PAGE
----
The Art of Brand Storytelling 26th February, 2013

In a recent article, Rebecca Walton, the newly appointed head of brand for UNICEF expressed the need for the charity to develop a central brand narrative.  The reasoning behind such a claim is in sight of two main aims – firstly, to better integrate its marketing and secondly, to boost its appeal to supporters within the UK.

Reading the article triggered an initial thought in my mind, which traced back to a piece I read at the end of last year in Direct Marketing News – which stated 2012 to be ‘the year of the story.’  Indeed, 2012 exemplified the notion that brands and charities alike have to utilise upon their brand narrative, and storytelling in order to deliver their message and increase their level of engagement with the consumer.  In an age where anything is available at the touch of a button – the importance of delivering the right message or story is critical.

Of course, the relationship between the brand and the art of storytelling has been around for years – you only have to look at some of worlds most loved brands and you will know and understand their brand story, take for example, Ben & Jerry’s.  Yet what distinguishes these brands from most others is that their narrative truly engages with the consumer.  Not only do Ben & Jerry’s promote their own story, it seeks to integrate the consumer’s story within it, see for example, their ‘Capture Euphoria’ campaign which encouraged Ben & Jerry’s fans to upload photos of themselves in situations where they felt Euphoric onto Instagram.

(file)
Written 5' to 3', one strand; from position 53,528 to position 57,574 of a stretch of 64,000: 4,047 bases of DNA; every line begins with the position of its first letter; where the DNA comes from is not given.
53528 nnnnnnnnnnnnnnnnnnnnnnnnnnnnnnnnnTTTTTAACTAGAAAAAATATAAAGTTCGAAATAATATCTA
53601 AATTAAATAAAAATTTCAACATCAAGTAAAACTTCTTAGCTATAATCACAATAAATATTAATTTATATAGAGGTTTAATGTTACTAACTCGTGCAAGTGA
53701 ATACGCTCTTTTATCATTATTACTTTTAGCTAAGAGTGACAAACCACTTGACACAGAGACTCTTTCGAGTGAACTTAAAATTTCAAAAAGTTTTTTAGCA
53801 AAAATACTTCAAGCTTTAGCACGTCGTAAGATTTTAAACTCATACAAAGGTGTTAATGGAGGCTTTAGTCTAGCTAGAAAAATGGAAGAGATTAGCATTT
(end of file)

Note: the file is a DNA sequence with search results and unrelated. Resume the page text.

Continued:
Unlike Ben & Jerry’s, UNICEF believes that it has not created enough of a brand narrative through which to engage with the public.  However, Watson expresses, ‘UNICEF is very trusted, it’s very rational and intelligent’ yet she feels that as a charity, it is sometimes overlooked.  UNICEF’s decision to develop its brand narrative highlights so significantly that yes, content is key, but what has developed to become equally as important is how the brand story and its content is delivered.  Walton explains that the internal shift within UNICEF is designed to make its communications and brand marketing ‘more strategic, more integrated and more effective.’  As witnessed throughout the industry, brand narrative can be used as a powerful marketing tool, but if they are not communicated in the right way, the connection between charity/brand and consumer can be tainted and sometimes even disengaged.